Oil & Gas Bankruptcies Bring Renewed Focus On Fresh-Start Valuation

Oil & Gas Bankruptcies Bring Renewed Focus On Fresh-Start Valuation


Now is the time for oil and gas companies emerging from Chapter 11 bankruptcy to adequately address their associated fresh-start reporting and valuation considerations.

Continued market uncertainty has spurred a wave of recent corporate bankruptcies and restructurings across many industries and business segments. For most businesses, the primary cause for uncertainty has been the worldwide spread of COVID-19. The oil and gas industry began facing headwinds prior to the pandemic as a result of tensions between Russia and Saudi Arabia with respect to increasing crude oil supply. COVID-19 further exacerbated the situation, causing a significant decline in global crude oil demand. As a result of these larger market forces, there’s a renewed focus among auditors and regulators around fresh-start accounting, particularly the fresh-start allocations that must be performed when a company emerges from bankruptcy.

Fresh-Start Reporting Considerations in Bankruptcy

Companies that emerge from Chapter 11 bankruptcy may be subject to Accounting Standards Codification Topic 852, Reorganizations (ASC 852). Under ASC 852, companies that meet certain criteria are subject to fresh-start reporting. These criteria are as follows:

  1. The reorganization value of the emerging entity immediately before the date of confirmation is less than the total of all post-petition liabilities and allowed claims; and
  2. Holders of existing voting shares immediately before confirmation receive less than 50 percent of the voting shares of the emerging entity.

Under fresh-start reporting, a company emerging from bankruptcy must reset its balance sheet to fair value. To accomplish this, it will allocate its reorganization value to its identified tangible and intangible assets at fair value. The reorganization value, or emergence value, is typically set by the bankruptcy court.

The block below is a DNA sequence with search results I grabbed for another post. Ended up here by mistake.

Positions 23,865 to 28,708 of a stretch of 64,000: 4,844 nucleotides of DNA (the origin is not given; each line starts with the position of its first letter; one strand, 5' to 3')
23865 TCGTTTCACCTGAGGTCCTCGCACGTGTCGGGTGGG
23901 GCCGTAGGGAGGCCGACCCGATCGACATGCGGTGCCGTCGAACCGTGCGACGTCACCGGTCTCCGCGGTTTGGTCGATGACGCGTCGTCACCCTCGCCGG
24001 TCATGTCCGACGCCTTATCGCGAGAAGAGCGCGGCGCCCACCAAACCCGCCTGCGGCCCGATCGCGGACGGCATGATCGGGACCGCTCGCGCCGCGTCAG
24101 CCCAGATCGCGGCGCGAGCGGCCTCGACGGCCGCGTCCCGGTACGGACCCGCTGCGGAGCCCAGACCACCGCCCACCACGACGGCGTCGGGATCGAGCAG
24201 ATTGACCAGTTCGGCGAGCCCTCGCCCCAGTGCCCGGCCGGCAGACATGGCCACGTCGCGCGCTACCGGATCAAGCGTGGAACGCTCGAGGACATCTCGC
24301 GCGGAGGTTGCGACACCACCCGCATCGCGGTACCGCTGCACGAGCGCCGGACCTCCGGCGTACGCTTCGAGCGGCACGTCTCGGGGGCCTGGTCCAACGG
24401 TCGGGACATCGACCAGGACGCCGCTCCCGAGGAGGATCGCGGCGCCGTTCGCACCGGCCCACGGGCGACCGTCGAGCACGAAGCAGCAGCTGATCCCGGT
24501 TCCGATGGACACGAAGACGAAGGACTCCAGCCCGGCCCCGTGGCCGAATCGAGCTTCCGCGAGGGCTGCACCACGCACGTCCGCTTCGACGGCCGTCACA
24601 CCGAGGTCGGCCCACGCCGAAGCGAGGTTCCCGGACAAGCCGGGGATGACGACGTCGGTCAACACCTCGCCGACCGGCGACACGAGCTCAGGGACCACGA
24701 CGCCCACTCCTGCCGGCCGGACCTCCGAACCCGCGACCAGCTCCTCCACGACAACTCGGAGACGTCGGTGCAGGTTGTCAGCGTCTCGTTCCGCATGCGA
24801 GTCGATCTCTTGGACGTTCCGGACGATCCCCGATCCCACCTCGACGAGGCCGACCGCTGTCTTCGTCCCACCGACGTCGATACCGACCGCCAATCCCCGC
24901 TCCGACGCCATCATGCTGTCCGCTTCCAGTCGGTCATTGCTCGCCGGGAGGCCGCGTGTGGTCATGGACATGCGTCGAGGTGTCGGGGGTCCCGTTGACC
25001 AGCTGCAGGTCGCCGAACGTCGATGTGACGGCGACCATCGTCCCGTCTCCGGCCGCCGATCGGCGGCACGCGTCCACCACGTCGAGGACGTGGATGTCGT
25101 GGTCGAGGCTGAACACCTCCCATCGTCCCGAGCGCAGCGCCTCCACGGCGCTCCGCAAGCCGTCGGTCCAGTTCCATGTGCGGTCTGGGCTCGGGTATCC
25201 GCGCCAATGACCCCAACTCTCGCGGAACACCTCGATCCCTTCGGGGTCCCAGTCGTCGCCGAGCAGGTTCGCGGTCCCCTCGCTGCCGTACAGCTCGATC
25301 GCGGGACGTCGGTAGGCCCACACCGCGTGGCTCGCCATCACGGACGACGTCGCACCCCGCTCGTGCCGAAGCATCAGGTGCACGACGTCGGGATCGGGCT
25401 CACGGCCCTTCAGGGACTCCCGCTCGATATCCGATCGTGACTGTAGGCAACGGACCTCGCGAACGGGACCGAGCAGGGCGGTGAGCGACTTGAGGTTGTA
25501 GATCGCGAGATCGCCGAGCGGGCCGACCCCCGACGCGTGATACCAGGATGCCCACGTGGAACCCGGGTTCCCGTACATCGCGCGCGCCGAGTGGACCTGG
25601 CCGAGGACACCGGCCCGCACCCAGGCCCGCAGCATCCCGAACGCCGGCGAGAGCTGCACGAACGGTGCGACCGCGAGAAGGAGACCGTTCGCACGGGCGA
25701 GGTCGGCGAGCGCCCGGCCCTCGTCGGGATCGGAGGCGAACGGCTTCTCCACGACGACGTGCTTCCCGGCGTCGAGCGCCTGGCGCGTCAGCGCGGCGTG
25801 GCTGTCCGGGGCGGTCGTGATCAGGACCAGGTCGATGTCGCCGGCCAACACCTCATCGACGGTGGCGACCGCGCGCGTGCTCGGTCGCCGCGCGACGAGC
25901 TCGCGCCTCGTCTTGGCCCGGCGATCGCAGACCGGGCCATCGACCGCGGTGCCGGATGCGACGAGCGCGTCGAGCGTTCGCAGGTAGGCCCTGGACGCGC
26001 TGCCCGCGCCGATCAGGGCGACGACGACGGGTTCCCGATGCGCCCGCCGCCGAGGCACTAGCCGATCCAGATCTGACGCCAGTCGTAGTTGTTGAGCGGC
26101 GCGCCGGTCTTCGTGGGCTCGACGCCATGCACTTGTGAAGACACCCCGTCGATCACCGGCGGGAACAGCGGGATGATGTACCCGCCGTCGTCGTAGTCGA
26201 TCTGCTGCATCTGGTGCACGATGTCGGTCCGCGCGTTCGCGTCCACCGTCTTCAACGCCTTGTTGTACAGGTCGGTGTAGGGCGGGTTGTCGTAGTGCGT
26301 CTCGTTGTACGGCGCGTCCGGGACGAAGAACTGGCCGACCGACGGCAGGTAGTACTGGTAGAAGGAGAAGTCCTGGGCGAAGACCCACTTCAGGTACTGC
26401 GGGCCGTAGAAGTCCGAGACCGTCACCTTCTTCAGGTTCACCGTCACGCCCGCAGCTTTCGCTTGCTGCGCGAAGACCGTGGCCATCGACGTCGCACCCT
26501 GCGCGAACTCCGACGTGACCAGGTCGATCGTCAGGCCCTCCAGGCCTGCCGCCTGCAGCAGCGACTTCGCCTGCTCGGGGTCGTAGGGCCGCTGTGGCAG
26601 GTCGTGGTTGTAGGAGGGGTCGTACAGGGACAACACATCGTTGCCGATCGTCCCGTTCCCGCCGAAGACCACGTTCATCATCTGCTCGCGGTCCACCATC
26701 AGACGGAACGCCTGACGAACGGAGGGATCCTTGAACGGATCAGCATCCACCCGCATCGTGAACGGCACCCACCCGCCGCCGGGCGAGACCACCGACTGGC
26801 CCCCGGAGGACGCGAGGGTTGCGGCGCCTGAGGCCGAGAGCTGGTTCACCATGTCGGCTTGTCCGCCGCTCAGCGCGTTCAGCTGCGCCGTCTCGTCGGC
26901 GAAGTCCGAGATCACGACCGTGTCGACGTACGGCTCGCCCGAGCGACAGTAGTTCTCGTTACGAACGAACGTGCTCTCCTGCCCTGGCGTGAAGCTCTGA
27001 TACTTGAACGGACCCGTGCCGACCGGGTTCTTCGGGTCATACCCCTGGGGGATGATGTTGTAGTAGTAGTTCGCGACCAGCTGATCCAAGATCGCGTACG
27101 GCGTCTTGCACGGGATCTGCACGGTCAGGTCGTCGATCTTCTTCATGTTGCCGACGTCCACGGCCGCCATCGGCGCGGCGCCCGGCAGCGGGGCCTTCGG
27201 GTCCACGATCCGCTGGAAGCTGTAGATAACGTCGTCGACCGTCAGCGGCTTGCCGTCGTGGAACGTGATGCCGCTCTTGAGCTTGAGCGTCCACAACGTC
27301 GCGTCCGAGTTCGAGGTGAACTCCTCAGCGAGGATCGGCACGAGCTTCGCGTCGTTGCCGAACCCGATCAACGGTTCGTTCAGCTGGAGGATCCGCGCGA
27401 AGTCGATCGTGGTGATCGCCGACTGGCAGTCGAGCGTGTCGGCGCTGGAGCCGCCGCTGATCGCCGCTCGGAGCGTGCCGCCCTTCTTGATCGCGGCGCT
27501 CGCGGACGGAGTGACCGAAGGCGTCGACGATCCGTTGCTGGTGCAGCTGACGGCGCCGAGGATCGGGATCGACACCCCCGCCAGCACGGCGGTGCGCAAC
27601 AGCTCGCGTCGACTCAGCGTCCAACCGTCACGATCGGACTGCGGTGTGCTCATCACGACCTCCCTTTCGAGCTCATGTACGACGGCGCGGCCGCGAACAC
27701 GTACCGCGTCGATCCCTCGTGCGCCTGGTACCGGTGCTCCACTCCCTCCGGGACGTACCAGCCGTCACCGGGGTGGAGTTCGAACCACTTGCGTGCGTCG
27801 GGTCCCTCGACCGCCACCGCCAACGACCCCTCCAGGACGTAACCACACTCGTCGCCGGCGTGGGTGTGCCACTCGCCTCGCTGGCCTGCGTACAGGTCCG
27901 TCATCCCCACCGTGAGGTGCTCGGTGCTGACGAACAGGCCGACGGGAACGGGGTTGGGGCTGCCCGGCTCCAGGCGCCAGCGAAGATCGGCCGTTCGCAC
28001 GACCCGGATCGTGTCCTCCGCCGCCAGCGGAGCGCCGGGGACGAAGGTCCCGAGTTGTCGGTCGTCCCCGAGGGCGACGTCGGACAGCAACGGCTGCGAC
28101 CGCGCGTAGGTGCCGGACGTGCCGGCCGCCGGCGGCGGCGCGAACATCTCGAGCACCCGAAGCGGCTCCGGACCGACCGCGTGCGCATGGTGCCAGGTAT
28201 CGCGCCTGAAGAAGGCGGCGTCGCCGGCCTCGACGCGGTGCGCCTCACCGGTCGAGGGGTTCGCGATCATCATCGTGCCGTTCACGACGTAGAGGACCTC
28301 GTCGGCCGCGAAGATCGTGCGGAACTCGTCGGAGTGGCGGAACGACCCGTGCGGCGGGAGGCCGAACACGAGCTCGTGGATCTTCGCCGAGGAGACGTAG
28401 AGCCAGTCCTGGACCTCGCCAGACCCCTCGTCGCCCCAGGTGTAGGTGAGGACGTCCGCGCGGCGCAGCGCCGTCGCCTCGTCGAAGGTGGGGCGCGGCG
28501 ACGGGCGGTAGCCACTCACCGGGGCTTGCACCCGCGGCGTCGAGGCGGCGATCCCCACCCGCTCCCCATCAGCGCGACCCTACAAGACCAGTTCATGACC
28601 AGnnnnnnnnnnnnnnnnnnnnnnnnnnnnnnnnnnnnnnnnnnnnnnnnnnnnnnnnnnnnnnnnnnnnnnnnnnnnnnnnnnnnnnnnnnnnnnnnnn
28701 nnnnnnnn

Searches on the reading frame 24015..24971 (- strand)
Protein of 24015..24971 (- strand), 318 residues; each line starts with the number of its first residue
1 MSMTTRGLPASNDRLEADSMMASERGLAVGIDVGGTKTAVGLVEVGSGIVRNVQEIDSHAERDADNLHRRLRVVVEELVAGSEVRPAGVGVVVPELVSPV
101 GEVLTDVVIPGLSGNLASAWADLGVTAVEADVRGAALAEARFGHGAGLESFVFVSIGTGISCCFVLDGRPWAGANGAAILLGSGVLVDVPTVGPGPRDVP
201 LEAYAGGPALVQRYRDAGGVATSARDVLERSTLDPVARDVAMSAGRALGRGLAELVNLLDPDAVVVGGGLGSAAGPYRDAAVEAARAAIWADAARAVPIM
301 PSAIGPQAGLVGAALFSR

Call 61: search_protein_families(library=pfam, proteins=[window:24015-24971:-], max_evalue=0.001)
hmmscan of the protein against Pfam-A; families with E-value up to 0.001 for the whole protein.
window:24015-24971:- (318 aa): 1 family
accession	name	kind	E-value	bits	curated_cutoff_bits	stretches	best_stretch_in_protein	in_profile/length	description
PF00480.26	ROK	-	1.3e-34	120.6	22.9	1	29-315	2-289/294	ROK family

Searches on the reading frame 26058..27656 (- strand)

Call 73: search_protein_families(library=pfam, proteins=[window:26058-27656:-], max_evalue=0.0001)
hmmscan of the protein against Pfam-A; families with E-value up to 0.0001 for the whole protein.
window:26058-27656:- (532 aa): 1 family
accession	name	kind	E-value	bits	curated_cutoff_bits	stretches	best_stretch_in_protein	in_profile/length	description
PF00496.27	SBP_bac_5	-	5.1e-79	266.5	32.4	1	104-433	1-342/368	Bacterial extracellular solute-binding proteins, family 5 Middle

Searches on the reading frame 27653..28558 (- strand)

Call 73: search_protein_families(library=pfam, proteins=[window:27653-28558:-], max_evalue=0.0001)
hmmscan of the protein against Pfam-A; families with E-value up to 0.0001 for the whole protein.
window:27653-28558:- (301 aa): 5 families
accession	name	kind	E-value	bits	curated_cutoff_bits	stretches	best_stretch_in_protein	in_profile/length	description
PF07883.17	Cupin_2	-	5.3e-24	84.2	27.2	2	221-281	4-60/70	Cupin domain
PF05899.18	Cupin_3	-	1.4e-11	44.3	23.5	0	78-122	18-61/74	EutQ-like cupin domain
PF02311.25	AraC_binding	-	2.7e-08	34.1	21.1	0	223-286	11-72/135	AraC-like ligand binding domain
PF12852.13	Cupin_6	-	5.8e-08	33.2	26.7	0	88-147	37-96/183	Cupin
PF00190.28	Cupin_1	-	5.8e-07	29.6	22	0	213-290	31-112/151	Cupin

Per ASC 852, for accounting purposes, the allocation of value is reported similarly to how a new acquisition would be reported (i.e., in accordance with the business combination rules set forth in ASC 805, Business Combinations). As such, all tangible and separately identified intangible assets must be fair valued and the total value of these assets should reconcile to the total company value, much like with a purchase price allocation. This means that assets such as oil and gas reserves, midstream assets and customer contract assets will need to be separately fair valued. Any value not attributed to identified assets should be classified as goodwill, and appropriate goodwill accounting applied post-emergence.

These rules apply to both public and privately held companies. Therefore, companies emerging from Chapter 11 bankruptcy to which ASC 852 applies need to adequately address the associated financial reporting considerations, including valuation.

Third-party valuation providers are often engaged to perform the emergence allocation. Doing so in a timely manner after emergence will ensure that quarterly financial statement audits and reviews will proceed as smoothly as possible and will also lead to greater shareholder and stakeholder transparency.

Author Profile
Director -

Kevin Cannon is a Director in Opportune’s Valuation practice based in Houston. He has 14 years of experience performing business and asset valuations and providing corporate finance consulting. His specific experience includes valuations of businesses and intangible assets for purchase price allocations, impairment, tax planning and portfolio valuation purposes with a focus on upstream oil and gas and oilfield services.

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